Myanmar's army shot dead a journalist who was detained while covering clashes between the army and ethnic rebels at the rugged border, saying he reached for a soldier's gun during an attempted escape, the press council said Friday.

It released a military statement that said Aung Naing was arrested Sept. 30 after an attack on the army near Kyaikmaraw in Mon state in eastern Myanmar, and that an interrogation revealed he was an information officer for an armed ethnic Karen group. The journalist's full name, not given in the statement, is Aung Kyaw Naing.

The statement said he was killed on Oct. 4, and that his body had been properly buried near a village.

It's not clear why the information was only now released. The interim press council was formed under the aegis of the president and asked for the military's information last week.

"We are saddened by this news," council member Zaw Thet Htway said, asking how the military decided unilaterally to bury the body and why it waited to release the information.

"Whether he was a journalist or an officer from an armed group, this is a human rights violation," Htway said. "We need to find out the truth about what happened."

Despite efforts for a nationwide peace accord to end six decades of conflict, clashes between ethnic armed groups and government troops have occurred in Myanmar's eastern, northern and southeastern regions. Recent clashes reported in Karen, Shan and Kachin states cast doubt over a ceasefire signing planned this year.

Ethnic minorities have been seeking greater autonomy for decades, and they have condemned government counter-insurgency campaigns for their brutality.

The circumstances of the case raised questions of whether Aung Kyaw Naing had died of abuse during interrogation by the army, said Shawn Crispin, the senior Southeast Asia representative of the New York-based Committee to Protect Journalists.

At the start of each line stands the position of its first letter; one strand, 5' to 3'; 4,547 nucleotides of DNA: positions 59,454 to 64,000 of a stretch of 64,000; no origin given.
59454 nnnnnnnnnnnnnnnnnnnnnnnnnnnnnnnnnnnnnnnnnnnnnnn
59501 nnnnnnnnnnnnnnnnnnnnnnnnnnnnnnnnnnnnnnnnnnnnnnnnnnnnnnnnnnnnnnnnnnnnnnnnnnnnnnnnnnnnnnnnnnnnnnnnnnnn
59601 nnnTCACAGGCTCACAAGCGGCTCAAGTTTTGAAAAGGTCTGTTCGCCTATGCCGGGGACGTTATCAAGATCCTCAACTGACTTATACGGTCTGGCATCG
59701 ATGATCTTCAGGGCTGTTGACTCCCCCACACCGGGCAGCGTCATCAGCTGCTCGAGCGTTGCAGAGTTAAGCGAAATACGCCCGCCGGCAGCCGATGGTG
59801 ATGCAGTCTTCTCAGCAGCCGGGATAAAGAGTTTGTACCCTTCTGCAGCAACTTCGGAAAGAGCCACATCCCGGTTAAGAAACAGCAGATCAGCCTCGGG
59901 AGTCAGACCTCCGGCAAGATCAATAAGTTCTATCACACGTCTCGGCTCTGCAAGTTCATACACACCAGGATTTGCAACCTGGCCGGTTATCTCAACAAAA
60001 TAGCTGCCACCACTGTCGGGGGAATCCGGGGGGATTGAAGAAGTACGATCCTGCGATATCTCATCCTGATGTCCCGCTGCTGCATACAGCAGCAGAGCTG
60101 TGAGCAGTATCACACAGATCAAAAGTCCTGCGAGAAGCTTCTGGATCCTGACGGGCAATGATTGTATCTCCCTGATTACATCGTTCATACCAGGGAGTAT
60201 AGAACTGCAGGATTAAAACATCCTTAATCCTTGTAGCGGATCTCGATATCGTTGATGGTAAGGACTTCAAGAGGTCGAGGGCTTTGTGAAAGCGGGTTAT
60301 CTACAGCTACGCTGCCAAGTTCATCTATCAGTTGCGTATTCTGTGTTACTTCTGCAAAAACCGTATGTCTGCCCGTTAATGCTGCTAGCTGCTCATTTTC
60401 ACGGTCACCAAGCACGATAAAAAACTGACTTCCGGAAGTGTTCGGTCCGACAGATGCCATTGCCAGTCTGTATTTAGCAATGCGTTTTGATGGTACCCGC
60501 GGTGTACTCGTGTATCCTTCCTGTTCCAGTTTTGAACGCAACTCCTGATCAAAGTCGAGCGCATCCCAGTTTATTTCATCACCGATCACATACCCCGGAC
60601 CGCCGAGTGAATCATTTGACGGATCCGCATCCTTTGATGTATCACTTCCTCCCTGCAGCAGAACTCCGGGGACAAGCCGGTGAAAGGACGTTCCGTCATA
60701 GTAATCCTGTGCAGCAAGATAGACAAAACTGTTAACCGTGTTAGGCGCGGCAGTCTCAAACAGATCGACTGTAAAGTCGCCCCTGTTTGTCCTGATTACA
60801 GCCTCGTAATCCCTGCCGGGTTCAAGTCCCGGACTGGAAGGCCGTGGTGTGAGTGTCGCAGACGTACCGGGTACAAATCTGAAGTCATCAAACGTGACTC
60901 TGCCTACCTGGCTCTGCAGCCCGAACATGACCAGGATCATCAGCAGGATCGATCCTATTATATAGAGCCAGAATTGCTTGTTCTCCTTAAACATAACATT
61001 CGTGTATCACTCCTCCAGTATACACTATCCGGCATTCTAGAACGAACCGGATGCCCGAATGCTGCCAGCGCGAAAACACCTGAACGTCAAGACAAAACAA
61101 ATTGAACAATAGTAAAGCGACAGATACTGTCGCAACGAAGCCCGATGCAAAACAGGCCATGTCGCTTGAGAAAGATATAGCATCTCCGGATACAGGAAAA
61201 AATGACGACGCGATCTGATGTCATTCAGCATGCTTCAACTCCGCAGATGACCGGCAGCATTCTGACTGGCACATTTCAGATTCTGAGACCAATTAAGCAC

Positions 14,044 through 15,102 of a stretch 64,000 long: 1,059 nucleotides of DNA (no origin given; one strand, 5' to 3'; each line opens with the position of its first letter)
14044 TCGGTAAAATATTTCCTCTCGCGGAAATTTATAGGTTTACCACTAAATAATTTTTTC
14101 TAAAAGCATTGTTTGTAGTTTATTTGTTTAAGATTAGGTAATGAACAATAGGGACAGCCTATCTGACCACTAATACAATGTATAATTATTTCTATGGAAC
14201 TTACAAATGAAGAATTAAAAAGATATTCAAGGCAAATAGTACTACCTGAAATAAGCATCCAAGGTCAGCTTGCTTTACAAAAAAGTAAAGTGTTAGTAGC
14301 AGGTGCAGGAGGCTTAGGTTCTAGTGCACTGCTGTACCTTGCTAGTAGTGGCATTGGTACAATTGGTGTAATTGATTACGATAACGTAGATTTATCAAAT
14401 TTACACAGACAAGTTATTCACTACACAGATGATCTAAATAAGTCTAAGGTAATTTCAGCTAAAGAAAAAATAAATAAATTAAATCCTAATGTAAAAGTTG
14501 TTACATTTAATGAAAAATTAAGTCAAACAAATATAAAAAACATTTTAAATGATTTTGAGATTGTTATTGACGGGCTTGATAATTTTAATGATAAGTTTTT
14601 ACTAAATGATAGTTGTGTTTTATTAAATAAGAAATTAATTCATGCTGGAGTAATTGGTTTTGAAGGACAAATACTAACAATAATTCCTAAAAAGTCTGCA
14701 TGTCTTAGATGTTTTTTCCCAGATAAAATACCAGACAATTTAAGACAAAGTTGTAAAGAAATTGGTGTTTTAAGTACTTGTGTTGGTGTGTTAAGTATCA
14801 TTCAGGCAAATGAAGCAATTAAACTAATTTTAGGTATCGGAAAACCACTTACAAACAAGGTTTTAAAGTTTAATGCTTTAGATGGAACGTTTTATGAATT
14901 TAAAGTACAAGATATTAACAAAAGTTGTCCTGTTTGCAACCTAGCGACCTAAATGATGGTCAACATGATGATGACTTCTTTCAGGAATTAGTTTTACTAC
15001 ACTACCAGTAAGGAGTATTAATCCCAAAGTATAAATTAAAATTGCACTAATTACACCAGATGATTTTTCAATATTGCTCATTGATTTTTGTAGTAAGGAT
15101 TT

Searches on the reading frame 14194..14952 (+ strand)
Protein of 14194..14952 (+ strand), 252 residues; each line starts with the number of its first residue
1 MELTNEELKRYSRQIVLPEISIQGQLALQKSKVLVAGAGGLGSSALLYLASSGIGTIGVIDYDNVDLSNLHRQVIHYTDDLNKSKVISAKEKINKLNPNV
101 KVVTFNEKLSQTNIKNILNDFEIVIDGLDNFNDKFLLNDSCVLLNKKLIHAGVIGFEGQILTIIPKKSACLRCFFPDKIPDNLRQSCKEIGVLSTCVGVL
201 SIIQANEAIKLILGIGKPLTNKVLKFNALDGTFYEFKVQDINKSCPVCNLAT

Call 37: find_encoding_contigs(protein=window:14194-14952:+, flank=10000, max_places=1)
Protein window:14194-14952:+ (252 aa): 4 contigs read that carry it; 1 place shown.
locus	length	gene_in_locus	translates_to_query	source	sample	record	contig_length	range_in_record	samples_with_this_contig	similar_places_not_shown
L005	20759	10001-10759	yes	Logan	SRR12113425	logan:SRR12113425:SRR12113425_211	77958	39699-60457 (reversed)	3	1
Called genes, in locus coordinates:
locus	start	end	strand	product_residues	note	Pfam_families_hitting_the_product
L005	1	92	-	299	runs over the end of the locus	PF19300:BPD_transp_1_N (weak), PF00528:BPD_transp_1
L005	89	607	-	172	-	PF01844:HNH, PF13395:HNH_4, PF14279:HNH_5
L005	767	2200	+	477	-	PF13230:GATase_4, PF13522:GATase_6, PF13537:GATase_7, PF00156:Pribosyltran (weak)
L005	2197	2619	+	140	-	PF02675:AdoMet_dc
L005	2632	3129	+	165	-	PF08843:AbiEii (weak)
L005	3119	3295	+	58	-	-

"We strongly condemn the killing of Aung Kyaw Naing while in military custody," Crispin, who works in Bangkok, told The Associated Press. He said a civilian investigation should establish the facts of the killing and ensure that justice is done.

Crispin noted that even before the military reported the journalist's death, Aung Kyaw Naing's wife had raised concerns about his safety in military custody. The delay in revealing the death, along with the burial in a remote area, suggested a "potential cover-up of torture" by the army, he said.

"If he is dead, I want to get his body back," Aung Kyaw Naing's wife, Than Dar, was quoted as saying Friday by the Myanmar online news site The Irrawaddy. "I could not accept that he has died. I will continue fighting for justice." She told The Irawadddy that she had not been informed of her husband's death prior to its call to her.

"I don't want any wives or daughters to suffer like we suffer. I will proceed with the charges (against the army) for torture and death," said Than Dar, who is a political activist. The site had previously quoted her saying that she had filed a missing persons report and a complaint of possible kidnapping with police in the area where he disappeared.

The Irrawaddy also reported that the rebel group to which the army said Aung Kyaw Naing belonged denied the allegation.